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Christopher and Henry Verdon were “ of the nobility, citizens, and burgesses of the counties, cities, and ancient boroughs of Ireland," who, in 1613, deputed Lords Gormanstown and Dunboyne, and several others, to repair to England to present to James I. a petition for the relief of their grievances and wrongs. The signatories for Louth were Christopher Verdon and Theobald Gernon ; for Kilmallock, Henry Verdon and Patrick Kerny.

In the Commonwealth “ Council Books,” we find the following entry under the date December, 9th 1653 :

“James Verdon of Killmallock hath upon the 19th day of December, 1653," delivered a declaration containing his name and those of such as remove with him, “viz. the said James aged seventy yeares, gray haire, Christopher Verdon, aged twenty-eight yeares, flaxen haire, middle stature, Catherine Verdon his wife adged twenty yeares, flaxen haire, Thomas Verdon, adged fiftie yeares, red haire, middle stature, his wife Margaret Verdon aged fiftie yeares black haire, Eleanor Verdon aged eighteen yeures, browne haire, with four children, his substance three cowes, eight hogges and garrans, eight and half an acre of corne.” Whether the family was transplanted, and if so, whether they remained where they were set down in Connaught, or were allowed to return to their homes after the Restoration we know not. No one of the name is to be found now in Kilmallock or its neighbourhood. John Verdon asked to be exempted from transplanting because he was blind, but he was not dispensed. Henry Verdon, of Ballanialloem, in the barony of Small County, county Limerick, and Eleanor, his wife, were transplanted, but he seems to have been restored, for I find in the list of securities given in accordance with the Act of 2 Anne, Chap. VIII., “ for registering the Popish Clergy,” Henry Verdon, of Ballynemawle, probably the son of the former, set down as security for the parish priest of Nohaval, Tracton Abbey, and Mitchelstown, in county Cork.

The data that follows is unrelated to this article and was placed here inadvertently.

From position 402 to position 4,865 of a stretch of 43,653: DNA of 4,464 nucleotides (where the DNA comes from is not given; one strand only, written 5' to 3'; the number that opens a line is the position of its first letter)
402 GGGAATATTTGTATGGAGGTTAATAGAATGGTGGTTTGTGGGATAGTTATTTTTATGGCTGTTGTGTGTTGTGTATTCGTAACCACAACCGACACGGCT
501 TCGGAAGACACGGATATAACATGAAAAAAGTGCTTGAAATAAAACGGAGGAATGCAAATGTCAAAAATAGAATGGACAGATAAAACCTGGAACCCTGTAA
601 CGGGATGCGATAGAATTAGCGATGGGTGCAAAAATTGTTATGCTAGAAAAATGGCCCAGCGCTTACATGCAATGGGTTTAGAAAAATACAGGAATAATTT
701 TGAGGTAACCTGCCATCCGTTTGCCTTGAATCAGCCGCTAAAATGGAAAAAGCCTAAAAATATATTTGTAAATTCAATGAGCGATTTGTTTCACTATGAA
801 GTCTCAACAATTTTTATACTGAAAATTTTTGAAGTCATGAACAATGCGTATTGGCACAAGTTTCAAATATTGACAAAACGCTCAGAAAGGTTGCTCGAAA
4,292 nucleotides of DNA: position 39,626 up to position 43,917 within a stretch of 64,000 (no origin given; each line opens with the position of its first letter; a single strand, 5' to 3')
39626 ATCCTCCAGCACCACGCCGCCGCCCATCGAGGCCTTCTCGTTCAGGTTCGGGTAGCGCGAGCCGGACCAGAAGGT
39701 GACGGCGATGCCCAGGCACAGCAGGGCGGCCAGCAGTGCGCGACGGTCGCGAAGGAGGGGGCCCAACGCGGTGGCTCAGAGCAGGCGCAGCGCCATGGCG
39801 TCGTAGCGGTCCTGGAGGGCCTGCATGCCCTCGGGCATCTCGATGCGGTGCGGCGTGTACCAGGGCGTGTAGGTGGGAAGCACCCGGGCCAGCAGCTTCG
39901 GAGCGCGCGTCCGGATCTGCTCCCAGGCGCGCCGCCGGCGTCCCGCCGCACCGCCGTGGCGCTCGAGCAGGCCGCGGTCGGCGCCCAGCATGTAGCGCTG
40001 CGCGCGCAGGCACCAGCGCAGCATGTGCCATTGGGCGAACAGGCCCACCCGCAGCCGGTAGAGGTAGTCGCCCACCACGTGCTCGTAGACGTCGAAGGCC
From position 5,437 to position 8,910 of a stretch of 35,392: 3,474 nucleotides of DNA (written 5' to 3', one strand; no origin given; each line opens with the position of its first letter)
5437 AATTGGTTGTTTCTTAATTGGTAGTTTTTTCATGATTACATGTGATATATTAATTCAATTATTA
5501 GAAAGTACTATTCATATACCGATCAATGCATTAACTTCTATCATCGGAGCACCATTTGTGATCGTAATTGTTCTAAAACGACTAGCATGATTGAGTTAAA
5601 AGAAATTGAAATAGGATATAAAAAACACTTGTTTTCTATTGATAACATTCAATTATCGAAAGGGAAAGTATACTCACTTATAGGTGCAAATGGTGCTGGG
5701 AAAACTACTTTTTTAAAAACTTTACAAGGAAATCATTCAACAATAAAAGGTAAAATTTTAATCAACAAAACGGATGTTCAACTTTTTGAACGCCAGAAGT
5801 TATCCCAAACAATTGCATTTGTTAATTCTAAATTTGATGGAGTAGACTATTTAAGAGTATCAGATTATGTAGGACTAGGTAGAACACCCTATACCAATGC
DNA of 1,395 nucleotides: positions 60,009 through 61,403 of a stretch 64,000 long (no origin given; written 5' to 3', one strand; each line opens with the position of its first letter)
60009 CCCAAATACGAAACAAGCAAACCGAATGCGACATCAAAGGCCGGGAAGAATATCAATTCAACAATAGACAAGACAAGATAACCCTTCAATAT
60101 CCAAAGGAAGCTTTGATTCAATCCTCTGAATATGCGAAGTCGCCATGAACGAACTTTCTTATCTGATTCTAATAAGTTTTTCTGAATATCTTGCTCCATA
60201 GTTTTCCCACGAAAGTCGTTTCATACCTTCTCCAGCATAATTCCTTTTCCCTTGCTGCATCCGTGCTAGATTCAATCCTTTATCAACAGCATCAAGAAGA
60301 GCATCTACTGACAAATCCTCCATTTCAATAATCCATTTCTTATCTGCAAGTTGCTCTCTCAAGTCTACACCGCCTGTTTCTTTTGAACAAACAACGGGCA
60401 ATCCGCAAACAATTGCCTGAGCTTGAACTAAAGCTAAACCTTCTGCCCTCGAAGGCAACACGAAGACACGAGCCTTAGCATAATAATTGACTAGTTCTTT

Hardiman, in his “History of Galway," says the name of Verdon is found among the families who, if not previously to the invasion of Henry II., at least sometime after it, were principally occupied in the fishings of the lake and bay, and in making short voyages along the coast. Several of these were afterwards known as “the tribes,” and are found there still. Others do not seem to have settled there permanently ; among the latter must be reckoned the de Verdons.

The senior co-heir to the barony of Verdon is Lord Mowbray, Segrave, and Stourton, who descends from Joan, eldest daughter and co-heir of Theobald, Baron de Verdon, through the families of Furnival, Neville, Talbot, Howard, and Stourton.

ARDFERT FRIARY AND THE FITZMAURICES, LORDS OF

KERRY.

By MISS HICKSON, Hon. LOCAL SECRETARY FOR Kerry.

(Continued from page 40.)

othly the Ministerding to the rule the highest of

en and the poor. In the unto but to mi

ancis of Assisi"

W e nowadays in Kerry talk and write of Ardfert Abbey, but in truth